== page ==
Seminars & Events for 2017-2018

October 16, 2017
4:00pm - 5:00pm
Compactification of moduli spaces of J-holomorphic maps relative to snc divisors

In this talk, I will describe an efficient way of compactifying moduli spaces of J-holomorphic maps relative to simple normal crossings (snc) symplectic divisors, including the holomorphic case.

Speaker: Mohammad Farajzadeh Tehrani, Stony Brook University
Location:
Fine Hall 224
October 16, 2017
4:00pm - 5:00pm
Methods of network comparison

The topology of any complex system is key to understanding its structure and function. Fundamentally, algebraic topology guarantees that any system represented by a network can be understood through its closed paths. The length of each path provides a notion of scale, which is vitally important in characterizing dominant modes of system behavior.

Speaker: Sofia Olhede, University College London
Location:
Fine Hall 214
October 17, 2017
4:30pm - 5:30pm
Rare Region Effects and Many-Body Localization

Certain strongly disordered many-body quantum systems are incapable of reaching thermal equilibrium. The nature of this so-called many-body localized (MBL) phase has recently been an active area of research. The phenomenon can be understood through perturbative approximations, but rare regions with weak disorder (Griffiths regions) have the potential to bypass barriers to thermalization.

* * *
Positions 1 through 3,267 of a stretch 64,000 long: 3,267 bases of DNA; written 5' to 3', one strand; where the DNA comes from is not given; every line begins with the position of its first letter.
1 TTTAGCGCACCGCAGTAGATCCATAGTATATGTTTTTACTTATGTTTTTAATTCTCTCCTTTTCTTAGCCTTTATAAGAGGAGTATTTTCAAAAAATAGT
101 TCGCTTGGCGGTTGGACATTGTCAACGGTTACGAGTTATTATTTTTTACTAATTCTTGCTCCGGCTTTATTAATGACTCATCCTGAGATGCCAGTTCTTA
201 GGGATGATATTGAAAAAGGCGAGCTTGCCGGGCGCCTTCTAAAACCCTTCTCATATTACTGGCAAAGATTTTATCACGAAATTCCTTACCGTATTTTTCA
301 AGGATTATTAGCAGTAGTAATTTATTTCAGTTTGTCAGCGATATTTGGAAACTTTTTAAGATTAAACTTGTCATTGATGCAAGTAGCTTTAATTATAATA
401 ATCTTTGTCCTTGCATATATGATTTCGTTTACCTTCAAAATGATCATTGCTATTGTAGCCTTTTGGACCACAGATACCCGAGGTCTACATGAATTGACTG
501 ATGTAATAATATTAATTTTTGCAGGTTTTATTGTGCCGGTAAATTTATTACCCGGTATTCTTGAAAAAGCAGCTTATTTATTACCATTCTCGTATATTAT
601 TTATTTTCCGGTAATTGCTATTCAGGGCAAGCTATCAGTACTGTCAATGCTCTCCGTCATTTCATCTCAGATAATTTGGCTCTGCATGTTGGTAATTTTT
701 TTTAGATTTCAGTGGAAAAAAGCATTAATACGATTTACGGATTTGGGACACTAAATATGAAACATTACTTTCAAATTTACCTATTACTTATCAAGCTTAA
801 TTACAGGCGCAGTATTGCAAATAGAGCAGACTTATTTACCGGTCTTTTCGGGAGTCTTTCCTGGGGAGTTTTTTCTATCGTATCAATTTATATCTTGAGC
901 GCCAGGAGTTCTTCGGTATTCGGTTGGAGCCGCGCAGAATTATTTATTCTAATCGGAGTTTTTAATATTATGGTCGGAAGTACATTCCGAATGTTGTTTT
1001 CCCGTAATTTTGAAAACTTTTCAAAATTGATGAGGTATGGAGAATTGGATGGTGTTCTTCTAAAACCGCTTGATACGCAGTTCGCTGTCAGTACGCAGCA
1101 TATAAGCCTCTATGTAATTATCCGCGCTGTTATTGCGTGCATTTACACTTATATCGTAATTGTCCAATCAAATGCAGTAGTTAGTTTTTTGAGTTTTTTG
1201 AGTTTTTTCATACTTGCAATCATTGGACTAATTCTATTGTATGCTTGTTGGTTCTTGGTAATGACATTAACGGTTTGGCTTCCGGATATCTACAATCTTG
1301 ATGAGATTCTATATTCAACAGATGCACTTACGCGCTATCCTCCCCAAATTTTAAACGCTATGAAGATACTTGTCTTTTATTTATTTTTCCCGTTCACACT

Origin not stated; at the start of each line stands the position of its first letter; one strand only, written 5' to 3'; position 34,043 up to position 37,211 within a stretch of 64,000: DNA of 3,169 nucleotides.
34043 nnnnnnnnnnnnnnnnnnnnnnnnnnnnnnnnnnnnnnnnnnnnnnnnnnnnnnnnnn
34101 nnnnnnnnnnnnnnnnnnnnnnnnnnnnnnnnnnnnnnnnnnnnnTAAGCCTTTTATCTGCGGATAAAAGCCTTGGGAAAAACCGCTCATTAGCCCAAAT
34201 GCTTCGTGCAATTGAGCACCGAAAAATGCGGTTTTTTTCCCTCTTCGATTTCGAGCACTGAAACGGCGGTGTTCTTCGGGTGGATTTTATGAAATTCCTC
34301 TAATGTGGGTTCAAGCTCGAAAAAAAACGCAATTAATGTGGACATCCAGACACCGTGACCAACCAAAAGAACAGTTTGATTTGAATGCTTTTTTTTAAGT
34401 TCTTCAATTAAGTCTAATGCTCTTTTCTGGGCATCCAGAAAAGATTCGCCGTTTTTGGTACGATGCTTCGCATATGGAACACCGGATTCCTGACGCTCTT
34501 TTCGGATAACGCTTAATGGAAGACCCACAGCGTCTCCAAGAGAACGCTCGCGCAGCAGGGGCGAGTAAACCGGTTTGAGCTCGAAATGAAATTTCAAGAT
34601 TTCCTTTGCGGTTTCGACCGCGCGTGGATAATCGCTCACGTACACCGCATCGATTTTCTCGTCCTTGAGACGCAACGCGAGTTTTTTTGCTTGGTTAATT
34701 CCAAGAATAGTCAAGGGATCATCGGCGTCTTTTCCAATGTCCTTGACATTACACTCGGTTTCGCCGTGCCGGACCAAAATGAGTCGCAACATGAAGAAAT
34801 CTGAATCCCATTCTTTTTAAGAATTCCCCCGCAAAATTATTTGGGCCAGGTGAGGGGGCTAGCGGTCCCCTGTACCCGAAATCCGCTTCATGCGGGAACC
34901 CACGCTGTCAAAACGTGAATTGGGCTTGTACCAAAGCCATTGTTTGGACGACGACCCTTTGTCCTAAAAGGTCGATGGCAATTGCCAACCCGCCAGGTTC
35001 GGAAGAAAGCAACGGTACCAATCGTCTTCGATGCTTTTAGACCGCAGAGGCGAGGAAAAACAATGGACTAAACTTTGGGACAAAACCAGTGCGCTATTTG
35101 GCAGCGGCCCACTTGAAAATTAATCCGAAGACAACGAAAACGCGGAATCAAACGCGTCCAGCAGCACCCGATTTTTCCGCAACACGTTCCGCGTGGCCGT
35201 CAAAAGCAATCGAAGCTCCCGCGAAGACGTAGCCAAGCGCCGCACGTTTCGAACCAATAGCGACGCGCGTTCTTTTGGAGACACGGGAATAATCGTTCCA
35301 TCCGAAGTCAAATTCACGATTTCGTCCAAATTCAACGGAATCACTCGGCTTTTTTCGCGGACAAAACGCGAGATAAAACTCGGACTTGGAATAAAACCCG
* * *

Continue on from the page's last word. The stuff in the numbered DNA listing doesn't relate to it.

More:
Speaker: John Imbrie, The University of Virginia
Location:
Jadwin Hall 343
October 17, 2017
4:30pm - 5:30pm
The Hodge decomposition for some non-Kahler threefolds with trivial canonical bundle.

We show that the \partial\bar{\partial}-lemma holds for the non-Kahler compact complex manifolds of dimension three with trivial canonical bundle constructed by Clemens as deformations of Calabi-Yau threefolds contracted along smooth rational curves with normal bundle of type (-1, -1), at least on an open dense set in moduli.

Speaker: Robert Friedman, Columbia University
Location:
Fine Hall 322
October 18, 2017
2:30pm - 3:30pm
Iron Age Hebrew Epigraphy in the Silicon Age - An Algorithmic Approach To Study Paleo-Hebrew Inscriptions

Handwriting comparison and identification, e.g. in the setting of forensics, has been widely addressed over the years. However, even in the case of modern documents, the proposed computerized solutions are quite unsatisfactory. For historical documents, such problems are worsened, due to the inscriptions’ preservation conditions.

Speaker: Barak Sober, Tel Aviv University
Location:
Fine Hall 224
October 18, 2017
3:00pm - 4:00pm
TBA
Speaker: TBA,
Location:
Fine Hall 214
October 18, 2017
3:00pm - 4:00pm
Cover time of trees and of the two dimensional sphere

I will begin by reviewing the general relations that exist between the cover time of graphs by random walk and the Gaussian free field on the graph, and explain the strength and limitations of these general methods.

Speaker: Ofer Zeitouni, NYU Courant and Weizmann Institute
Location:
Fine Hall 214